Incentives Are Everything
“How does the brain work? Five words or less.”
The studio audience laughed. The crowd seemed to know it was an impossible question. But rather than laughing it off, Pinker did the impossible. He actually answered it:
“Nerve cells fire in patterns.”
I love this sentence. It’s poetry. It somehow ties it all together—cellular biology, information theory, cybernetics. The devil is in the details, of course (what kind of patterns?), but the ratio of words to insight is enormous.
This post is about another five-word sentence that packs a similar punch as Pinker’s. I’ve fantasized about delivering it in a televised interview. In my fantasy, Colbert confronts me with an impossible question:
“How does society work? Five words or less.”
The crowd laughs. I smile and respond with Pinkerian wit:
“Behavior is determined by incentives.”
The neurons of society
People usually think of incentives as dollar bills. Occasionally, people think of them as something bad, like penalties or years in prison. Once every blue moon, people talk about “social incentives,” like attention, esteem, or social approval.
But I think it’s useful to stretch the concept as far as it will go: incentives are things in the world that human primates evolved to want.
For example, humans are incentivized by food, gossip, rest, safety, status, sex, territory, homeostasis, intergroup domination under the guise of a romantic ideology, and the appearance of having nicer incentives (called “values”) than the ones we actually have. The particular arrangement of incentives across time, space, and causality is called an incentive structure.
Let’s take an example: the virtue game. We want people to think we’re virtuous—that’s a big incentive for us. But there’s a convoluted structure surrounding this incentive. We can only look virtuous by making it look like we weren’t trying to look virtuous. Which means that, to win the virtue game, we have to do all sorts of social maneuvering: we have to send “buried signals” of anonymous or inconspicuous altruism (to get credit for not caring about getting credit), show “modesty” or “humility” (to look morally superior to non-humble people), “bravely” defy social norms (to win the approval of our peers), and display our adherence to ethical principles independent of our self-interest (which is, ultimately, in our self-interest). It’s all very confusing.
And it gets even more confusing when you think about how incentive structures evolve over time. Random events, like pandemics or economic bubbles, create new political incentives to design new legal incentives. Market competition gives rise to increasingly desirable bullshit at increasingly affordable prices, flooding the market with bigger and shinier things to incentivize us. New technologies get invented, like nuclear weapons or contraceptive pills, and new incentives are born, like mutually assured destruction or childless intercourse. Throw in the dynamics of our weird and ever-changing status games and it’s enough to make your head spin. But at the end of the day, it’s just a bunch of things in the world that humans want, and a bunch of ways we try to get them.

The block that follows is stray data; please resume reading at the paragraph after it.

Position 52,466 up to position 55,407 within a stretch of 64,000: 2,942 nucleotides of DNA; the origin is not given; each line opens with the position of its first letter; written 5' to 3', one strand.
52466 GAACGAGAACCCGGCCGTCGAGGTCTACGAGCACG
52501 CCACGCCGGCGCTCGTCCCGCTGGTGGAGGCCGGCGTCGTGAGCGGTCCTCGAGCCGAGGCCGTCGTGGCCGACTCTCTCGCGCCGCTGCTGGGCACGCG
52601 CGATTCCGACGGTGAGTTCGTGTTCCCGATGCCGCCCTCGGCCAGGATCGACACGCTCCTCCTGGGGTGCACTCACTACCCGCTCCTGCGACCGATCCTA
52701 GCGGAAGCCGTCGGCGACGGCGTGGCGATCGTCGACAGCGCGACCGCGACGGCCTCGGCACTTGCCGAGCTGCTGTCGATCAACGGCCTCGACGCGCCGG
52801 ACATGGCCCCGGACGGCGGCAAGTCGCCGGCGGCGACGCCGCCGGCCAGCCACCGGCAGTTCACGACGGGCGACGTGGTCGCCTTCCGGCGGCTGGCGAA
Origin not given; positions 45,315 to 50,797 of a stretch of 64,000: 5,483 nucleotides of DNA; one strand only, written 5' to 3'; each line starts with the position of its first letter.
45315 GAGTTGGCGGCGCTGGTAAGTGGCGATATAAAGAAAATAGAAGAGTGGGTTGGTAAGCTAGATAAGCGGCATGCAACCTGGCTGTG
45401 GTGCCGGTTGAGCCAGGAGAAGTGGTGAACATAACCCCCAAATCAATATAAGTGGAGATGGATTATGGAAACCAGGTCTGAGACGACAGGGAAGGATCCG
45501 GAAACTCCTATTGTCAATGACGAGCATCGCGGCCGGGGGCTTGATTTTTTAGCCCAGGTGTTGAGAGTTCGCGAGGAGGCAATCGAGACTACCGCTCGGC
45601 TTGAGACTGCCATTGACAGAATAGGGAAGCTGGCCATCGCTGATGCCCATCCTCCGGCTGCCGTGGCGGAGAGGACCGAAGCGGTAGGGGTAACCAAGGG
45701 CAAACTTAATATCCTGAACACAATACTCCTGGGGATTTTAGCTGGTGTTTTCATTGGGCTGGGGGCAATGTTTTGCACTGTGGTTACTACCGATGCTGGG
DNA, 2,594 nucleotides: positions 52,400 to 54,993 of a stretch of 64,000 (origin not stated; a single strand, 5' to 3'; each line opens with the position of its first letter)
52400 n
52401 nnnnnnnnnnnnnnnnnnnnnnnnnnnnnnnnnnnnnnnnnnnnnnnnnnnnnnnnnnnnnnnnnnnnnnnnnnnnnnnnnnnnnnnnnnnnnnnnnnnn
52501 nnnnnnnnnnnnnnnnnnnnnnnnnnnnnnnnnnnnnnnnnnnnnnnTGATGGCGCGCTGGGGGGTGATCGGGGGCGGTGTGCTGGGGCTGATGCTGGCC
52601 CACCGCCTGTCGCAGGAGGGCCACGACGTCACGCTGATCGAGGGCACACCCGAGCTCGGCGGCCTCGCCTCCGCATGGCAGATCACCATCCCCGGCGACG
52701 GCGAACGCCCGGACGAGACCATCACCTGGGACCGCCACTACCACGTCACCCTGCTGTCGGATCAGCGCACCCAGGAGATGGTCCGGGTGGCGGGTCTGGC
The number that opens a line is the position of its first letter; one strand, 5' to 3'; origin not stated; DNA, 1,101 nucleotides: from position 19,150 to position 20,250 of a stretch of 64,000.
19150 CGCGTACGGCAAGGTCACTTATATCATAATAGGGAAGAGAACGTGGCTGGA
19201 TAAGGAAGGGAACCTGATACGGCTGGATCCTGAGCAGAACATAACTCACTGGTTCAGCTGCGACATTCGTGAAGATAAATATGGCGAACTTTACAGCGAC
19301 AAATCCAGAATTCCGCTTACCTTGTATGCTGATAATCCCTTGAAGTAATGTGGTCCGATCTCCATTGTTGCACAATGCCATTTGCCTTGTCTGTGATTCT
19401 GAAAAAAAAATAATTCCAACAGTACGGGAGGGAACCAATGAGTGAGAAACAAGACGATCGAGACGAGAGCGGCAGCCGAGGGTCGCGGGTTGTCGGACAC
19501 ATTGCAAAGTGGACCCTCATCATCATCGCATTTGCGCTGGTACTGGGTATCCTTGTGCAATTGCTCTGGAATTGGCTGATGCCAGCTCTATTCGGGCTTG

What about free will? It’s the ability to respond to our incentives. Being a good person? It’s having an incentive to behave in ways we call “good”—that is, wanting to win the virtue game. Personality? It’s when we’re incentivized to fill different social niches, or when genetic variation randomly tweaks our sensitivity to different incentives.
Let’s give this worldview a name. Let’s call it incentive determinism.
Incentive determinism is obvious. It’s just a bunch of tautologies: we are who we are, we want what we want, and we do what we’re caused to do. And yet, barely anybody thinks this way. It’s a cold, alien way of thinking.
Instead, we prefer to think in stories. We see the world as revolving around a colorful cast of characters—often representing warring tribes—whom we either like or dislike. There’s a path to utopia, and we can get there if the likable heroes use their “free will” powers to rise above their incentives (e.g., obstacles, temptations) and save the day. There’s also a path to dystopia, and we’ll get there if the unlikable villains use their “free will” powers to defy their incentives (e.g., laws, moral norms) and ruin everything. The heroes must stop the villains, or the world will go to shit.
The facts rarely fit our simplistic stories, but that doesn’t stop us from desperately trying to make them fit. For example, what happens if the likable heroes ruined everything—they told a big lie or killed a bunch of people? It didn’t happen. Or if it did happen, it was an accident, and it didn’t reflect who they really were. Or it wasn’t that bad—stop blowing it out of proportion. And besides, the only reason they lied or cheated or killed was because of that other tribe over there—you know, the one we don’t like.